And strangers – This word – ξένος xenos – means properly a guest, or a stranger, who is hospitably entertained; then a foreigner, or one from a distant country; and here means that they did not belong to the community where the covenants of promise were enjoyed; that is, they were strangers to the privileges of the people of God.
The covenants of promise – see the notes at Rom_9:4. The covenants of promise were those various arrangements which God made with his people, by which he promised them future blessings, and especially by which he promised that the Messiah should come. To be in possession of them was regarded as a high honor and privilege; and Paul refers to it here to show that, though the Ephesians had been by nature without these, yet they had now been brought to enjoy all the benefits of them. On the word covenant, see the notes on Gal_3:15. It may be remarked, that Walton (Polyglott) and Rosenmuller unite the word “promise” here with the word “hope” – “having no hope of the promise.” But the more obvious and usual interpretation is that in our common version, meaning that they were not by nature favored with the covenants made with Abraham, Isaac, Jacob, etc., by which there was a promise of future blessings under the Messiah.
Having no hope – The apostle does not mean to affirm that they did not cherish any hope, for this is scarcely true of any man; but that they were without any proper ground of hope. It is true of perhaps nearly all people that they cherish some hope of future happiness. But the ground on which they do this is not well understood by themselves, nor do they in general regard it as a matter worth particular inquiry. Some rely on morality; some on forms of religion; some on the doctrine of universal salvation; all who are impenitent believe that they do not “deserve” eternal death, and expect to be saved by “justice.” Such hopes, however, must be unfounded. No hope of life in a future world can be founded on a proper basis which does not rest on some promise of God, or some assurance that he will save us; and these hopes, therefore, which people take up they know not why, are delusive and vain.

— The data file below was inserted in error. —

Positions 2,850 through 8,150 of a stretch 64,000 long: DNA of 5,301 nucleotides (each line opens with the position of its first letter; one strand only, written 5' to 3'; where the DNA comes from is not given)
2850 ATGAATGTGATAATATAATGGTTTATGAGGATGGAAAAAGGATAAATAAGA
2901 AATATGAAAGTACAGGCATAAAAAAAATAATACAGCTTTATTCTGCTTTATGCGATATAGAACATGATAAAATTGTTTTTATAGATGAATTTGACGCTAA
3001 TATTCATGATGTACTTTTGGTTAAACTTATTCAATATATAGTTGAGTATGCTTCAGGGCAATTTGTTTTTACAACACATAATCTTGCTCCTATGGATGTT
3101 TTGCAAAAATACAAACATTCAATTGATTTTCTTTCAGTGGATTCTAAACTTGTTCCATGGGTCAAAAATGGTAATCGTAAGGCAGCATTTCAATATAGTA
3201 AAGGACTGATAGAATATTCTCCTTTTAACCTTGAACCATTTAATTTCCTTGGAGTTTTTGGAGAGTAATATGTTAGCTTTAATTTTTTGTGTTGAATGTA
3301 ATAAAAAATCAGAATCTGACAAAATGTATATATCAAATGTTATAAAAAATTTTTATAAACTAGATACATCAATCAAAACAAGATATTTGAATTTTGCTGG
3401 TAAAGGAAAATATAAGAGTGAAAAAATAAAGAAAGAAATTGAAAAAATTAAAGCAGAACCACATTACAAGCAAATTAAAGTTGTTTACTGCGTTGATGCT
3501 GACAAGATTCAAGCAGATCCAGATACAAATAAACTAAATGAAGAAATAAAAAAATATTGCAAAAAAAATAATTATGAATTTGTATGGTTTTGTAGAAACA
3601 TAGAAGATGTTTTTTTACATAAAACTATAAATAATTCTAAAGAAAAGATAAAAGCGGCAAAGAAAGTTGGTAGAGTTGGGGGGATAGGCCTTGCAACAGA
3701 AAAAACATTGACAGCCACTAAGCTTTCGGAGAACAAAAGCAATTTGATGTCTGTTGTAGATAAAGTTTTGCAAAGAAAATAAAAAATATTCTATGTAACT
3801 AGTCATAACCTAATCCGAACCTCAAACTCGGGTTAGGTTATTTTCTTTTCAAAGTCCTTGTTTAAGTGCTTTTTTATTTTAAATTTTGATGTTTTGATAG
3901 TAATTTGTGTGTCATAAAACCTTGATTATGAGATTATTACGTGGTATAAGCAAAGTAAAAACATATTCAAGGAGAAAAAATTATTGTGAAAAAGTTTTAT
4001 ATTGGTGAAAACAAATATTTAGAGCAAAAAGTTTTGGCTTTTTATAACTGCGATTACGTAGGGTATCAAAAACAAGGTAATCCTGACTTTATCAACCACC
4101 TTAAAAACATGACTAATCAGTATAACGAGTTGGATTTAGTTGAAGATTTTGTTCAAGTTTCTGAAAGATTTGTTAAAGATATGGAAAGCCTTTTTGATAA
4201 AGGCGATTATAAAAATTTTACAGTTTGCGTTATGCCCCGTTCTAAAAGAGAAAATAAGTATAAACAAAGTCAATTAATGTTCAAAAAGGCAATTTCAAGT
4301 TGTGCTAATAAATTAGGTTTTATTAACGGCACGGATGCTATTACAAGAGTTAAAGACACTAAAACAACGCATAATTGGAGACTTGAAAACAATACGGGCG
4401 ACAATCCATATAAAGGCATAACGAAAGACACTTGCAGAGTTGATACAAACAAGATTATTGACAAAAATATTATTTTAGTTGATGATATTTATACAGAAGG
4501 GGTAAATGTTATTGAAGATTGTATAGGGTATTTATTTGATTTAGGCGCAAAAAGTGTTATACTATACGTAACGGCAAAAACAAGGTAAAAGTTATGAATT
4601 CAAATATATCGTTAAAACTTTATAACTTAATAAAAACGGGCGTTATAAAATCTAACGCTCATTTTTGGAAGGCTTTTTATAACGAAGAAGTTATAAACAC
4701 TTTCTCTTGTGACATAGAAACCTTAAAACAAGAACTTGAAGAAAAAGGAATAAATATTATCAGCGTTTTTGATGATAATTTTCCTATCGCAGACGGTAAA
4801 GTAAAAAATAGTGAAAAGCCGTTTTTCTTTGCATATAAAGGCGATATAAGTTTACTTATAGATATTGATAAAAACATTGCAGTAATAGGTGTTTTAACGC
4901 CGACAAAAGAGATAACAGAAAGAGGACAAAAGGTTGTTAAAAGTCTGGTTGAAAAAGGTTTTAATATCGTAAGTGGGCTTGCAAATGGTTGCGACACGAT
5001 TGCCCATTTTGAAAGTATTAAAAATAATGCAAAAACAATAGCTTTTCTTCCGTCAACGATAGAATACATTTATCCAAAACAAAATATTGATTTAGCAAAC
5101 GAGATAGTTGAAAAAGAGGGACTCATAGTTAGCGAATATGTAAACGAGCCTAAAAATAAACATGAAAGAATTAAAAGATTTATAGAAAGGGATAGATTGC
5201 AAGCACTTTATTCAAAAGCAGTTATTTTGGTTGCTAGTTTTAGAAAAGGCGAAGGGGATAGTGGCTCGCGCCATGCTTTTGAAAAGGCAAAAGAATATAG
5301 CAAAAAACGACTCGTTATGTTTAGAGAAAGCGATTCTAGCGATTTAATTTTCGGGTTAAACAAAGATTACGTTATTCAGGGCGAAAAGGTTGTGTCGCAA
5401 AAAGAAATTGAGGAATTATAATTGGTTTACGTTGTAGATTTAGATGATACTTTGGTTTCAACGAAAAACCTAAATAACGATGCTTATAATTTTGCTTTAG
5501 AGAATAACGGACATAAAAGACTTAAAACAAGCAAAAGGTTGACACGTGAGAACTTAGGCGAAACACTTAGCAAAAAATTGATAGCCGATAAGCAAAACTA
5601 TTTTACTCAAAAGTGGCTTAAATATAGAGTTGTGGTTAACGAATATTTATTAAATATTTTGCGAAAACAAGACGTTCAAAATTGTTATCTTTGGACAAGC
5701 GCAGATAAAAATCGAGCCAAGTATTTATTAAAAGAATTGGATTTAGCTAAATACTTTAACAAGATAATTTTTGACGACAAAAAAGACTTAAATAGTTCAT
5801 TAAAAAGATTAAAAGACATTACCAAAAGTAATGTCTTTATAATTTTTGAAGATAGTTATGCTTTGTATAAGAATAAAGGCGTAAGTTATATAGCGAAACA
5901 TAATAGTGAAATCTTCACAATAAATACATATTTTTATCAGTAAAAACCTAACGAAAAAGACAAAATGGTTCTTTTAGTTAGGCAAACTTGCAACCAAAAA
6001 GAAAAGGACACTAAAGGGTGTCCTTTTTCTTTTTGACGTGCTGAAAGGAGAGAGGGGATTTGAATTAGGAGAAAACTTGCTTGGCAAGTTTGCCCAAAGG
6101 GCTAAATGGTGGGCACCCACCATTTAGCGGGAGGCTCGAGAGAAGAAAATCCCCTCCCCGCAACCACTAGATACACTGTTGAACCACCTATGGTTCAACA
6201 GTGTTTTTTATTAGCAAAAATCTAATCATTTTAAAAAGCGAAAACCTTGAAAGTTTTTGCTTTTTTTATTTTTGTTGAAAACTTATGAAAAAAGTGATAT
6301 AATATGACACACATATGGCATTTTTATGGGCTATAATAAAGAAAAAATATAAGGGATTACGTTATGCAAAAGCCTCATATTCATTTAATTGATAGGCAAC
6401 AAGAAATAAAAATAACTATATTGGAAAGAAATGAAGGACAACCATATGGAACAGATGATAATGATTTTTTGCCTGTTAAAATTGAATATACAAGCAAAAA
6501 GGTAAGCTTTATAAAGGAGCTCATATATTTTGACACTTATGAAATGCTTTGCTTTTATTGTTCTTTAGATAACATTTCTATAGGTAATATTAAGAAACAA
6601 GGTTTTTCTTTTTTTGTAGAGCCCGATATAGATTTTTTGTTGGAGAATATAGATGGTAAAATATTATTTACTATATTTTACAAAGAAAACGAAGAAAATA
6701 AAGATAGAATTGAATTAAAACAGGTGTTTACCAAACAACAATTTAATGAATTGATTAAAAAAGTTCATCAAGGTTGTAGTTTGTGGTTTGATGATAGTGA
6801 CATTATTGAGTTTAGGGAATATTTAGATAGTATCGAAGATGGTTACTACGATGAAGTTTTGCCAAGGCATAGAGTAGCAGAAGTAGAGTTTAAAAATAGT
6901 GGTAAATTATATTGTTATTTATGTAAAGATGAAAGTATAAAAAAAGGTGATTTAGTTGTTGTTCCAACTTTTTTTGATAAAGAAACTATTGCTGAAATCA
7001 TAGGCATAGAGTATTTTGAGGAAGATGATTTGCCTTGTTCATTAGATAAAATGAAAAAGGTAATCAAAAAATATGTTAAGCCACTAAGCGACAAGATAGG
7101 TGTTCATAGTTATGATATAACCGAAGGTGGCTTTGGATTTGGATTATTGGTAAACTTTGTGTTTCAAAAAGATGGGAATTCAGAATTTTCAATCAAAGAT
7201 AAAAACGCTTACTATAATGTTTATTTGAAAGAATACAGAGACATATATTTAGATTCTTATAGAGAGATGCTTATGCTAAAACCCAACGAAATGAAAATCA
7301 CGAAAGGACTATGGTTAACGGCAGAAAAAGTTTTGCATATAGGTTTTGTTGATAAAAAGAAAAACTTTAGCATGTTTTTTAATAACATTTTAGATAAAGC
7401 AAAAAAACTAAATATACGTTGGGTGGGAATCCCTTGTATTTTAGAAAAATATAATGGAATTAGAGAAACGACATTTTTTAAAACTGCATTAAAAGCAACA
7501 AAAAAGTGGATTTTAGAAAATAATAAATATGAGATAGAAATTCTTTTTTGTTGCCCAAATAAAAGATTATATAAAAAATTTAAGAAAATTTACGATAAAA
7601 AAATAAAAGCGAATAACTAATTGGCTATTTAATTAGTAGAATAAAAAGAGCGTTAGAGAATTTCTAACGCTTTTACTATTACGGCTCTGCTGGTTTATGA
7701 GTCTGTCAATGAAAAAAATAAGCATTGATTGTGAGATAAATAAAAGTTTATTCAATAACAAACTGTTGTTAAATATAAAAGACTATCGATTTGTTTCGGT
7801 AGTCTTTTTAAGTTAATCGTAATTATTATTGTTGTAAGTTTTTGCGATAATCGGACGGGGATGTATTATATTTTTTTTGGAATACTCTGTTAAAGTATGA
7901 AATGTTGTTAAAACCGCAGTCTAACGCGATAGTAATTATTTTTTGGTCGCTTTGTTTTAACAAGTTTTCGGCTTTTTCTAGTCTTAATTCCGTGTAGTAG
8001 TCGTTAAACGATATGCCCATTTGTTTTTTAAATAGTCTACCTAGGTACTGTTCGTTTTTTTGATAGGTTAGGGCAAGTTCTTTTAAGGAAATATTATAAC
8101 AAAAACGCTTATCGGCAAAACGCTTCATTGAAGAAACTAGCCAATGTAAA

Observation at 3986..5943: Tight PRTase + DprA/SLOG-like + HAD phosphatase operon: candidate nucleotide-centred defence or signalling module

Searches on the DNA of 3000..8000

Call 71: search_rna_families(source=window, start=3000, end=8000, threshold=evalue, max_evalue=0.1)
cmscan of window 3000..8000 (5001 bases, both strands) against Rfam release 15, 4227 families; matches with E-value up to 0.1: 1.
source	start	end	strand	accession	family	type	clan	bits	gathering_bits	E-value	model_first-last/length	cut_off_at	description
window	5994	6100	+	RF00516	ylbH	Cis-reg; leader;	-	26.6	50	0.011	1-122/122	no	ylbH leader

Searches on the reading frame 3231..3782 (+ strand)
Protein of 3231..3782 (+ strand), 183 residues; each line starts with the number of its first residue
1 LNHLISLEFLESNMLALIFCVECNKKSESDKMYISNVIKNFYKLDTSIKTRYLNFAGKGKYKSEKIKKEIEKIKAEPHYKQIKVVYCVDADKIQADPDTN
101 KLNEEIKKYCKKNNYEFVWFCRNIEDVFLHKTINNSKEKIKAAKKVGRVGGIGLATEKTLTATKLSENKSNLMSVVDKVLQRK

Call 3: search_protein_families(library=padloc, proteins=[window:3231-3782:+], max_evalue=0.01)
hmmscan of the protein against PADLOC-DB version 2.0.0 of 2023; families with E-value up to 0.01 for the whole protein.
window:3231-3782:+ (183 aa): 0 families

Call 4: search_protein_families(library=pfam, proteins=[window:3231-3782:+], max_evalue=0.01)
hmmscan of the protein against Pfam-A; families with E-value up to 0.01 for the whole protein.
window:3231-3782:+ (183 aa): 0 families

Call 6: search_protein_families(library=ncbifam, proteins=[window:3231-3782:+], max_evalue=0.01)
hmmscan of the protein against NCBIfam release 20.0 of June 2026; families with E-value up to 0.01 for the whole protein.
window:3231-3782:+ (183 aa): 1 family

And without God in the world – Greek αθεοι atheoi – “atheists;” that is, those who had no knowledge of the true God. This is the last specification of their miserable condition before they were converted; and it is an appropriate crowning of the climax. What an expression! To be without God – without God in his own world, and where he is all around us! To have no evidence of his favor, no assurance of his love, no hope of dwelling with him! The meaning, as applied to the pagan Ephesians, was, that they had no knowledge of the true God. This was true of the pagan, and in an important sense also it is true of all impenitent sinners, and was once true of all who are now Christians. They had no God. They did not worship him, or love him, or serve him, or seek his favors, or act with reference to him and his glory. Nothing can be a more appropriate and striking description of a sinner now than to say that he is “without God in the world.”